August 26, 1921 – Tom Sidwell gets out having lost his way in London Underground
The play got underway well before Sidwell arrived at the venue.
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The 1921 County Championship came to a conclusion with Surrey and Middlesex standing as front-runners to win the title. Middlesex defeated Kent at the Lord’s by five wickets while Surrey were up against Leicestershire in the penultimate round of the Championship. Surrey needed to win this game at any cost and also needed a win in the final round against Middlesex only. In the game played at The Oval against Leicester, Surrey elected to bat first.
Surrey were kept down to 225 in their first innings but came back well with the ball reducing the visitors to 85/6 on the opening day. The Leicestershire team finished on 138 conceding a 90-run first innings lead. Surrey batted well in their 2nd innings as Thomas Shepherd and Horace Bloomfield scored 100* and 53* respectively to take the total to 244/4 before they declared. The pair had an undefeated 150-run stand between themselves as Surrey set a target of 335 for Leicestershire to bag an outright win.
The visitors batted a few overs before the stumps on the 2nd day which was enough for the home team to open the wickets column. Leicester ended the day at 21/1 with skipper Aubrey Sharp and night-watchman Tom Sidwell at the crease. However, Sharp resumed his innings on the final day with along with John King as Sidwell wasn’t present at the venue in the morning.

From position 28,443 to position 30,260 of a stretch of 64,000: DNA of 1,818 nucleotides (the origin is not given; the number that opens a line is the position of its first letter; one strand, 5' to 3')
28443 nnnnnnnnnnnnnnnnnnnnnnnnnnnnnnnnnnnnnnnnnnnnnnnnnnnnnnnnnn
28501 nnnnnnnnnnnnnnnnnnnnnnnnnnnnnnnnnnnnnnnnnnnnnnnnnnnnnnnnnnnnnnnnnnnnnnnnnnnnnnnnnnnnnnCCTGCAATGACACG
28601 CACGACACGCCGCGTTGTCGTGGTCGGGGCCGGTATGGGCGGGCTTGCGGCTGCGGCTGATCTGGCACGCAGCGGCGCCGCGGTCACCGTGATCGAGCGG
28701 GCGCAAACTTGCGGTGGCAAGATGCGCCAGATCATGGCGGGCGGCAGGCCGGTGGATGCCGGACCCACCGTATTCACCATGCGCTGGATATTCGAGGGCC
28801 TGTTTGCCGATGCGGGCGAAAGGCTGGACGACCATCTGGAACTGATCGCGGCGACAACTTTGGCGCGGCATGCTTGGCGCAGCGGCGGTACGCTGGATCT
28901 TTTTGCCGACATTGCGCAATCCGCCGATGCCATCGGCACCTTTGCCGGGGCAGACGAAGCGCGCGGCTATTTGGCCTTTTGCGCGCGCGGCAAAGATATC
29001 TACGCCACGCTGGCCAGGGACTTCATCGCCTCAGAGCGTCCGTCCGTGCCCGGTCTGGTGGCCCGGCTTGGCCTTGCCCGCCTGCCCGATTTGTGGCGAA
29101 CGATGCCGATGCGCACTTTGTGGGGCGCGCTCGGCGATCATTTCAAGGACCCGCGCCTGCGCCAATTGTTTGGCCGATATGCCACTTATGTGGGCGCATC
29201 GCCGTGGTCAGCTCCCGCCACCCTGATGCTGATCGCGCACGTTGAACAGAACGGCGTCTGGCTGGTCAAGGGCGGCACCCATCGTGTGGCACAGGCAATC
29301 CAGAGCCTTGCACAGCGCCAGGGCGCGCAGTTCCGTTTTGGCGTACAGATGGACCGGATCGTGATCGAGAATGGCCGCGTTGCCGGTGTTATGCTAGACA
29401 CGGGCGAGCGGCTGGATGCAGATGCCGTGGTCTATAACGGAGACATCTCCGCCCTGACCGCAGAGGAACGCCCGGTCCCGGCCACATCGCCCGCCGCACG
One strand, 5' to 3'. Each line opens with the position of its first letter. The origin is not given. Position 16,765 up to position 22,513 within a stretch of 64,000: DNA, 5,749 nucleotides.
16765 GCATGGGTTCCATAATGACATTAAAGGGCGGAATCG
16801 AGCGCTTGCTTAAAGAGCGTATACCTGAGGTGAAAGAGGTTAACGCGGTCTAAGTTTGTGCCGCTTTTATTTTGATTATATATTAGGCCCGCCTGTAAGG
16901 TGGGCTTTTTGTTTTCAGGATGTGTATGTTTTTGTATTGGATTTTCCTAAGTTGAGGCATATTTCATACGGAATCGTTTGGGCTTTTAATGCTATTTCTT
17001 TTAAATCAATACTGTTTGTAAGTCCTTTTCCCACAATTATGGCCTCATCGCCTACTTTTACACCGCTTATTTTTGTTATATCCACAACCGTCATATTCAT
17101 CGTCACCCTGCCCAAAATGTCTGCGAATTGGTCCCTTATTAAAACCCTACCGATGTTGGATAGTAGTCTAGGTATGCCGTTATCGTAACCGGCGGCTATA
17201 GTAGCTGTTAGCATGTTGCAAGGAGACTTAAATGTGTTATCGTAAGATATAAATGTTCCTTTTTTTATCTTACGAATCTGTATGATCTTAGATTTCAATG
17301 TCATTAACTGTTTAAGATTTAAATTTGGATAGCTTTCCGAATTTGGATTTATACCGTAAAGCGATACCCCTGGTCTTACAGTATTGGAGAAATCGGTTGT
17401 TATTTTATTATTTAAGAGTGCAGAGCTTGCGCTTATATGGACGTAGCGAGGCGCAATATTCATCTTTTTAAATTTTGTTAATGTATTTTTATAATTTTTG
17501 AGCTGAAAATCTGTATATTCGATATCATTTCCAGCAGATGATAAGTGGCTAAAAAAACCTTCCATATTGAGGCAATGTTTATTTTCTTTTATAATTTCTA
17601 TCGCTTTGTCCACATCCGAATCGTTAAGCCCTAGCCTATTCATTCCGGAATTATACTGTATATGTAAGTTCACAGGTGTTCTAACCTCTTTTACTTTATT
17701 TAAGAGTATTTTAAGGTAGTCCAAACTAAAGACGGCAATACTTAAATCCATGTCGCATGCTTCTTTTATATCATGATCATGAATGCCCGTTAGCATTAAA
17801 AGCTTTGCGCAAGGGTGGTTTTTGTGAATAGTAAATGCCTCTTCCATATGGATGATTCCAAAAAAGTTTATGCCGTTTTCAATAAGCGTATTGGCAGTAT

The play got underway well before Sidwell arrived at the venue. It was revealed that the Leicester keeper was lost in the London Underground on his way to the ground from the hotel. Sidwell was assumed to be have taken the wrong train to reach the ground. He was considered to be ‘retired’ which meant he could resume his innings at any time. But the Surrey skipper Percy Fender wasn’t going to let that happen.
At the Lunch interval, Fender went to the umpire and demanded them to consider Sidwell ‘out’ as he was fit enough and didn’t resume his overnight innings. As the game was a crucial one in the context of the Championship, the Surrey Secretary Lionel Palairet contacted MCC Secretary Francis Lacey for his view. They concluded that Sidwell could bat again if the opposition skipper, Fender, allowed. The Surrey skipper wasn’t going to show any mercy in the must-win encounter.
A quite finish for both teams:
Sharp kept his team well in the chase with a century despite losing Sidwell. He shared a 68-run stand with King (34) for the 3rd wicket and added 102 runs for the 5th wicket with George Geary (48) to shift the game into their direction. But Hebert Peach and Fender took five wickets in a space of 30 minutes in the 2nd session including the wicket of Sharp who scored 114.
Leicestershire ended up being bowled out for 246 losing their last six wickets for 48 runs. Surrey were still alive in the race to win the County title with an 88-run win. However, Middlesex got better the off them in the final round as they defeated the visiting side at Lord’s by six wickets chasing a target of 322 on the final day of the championship.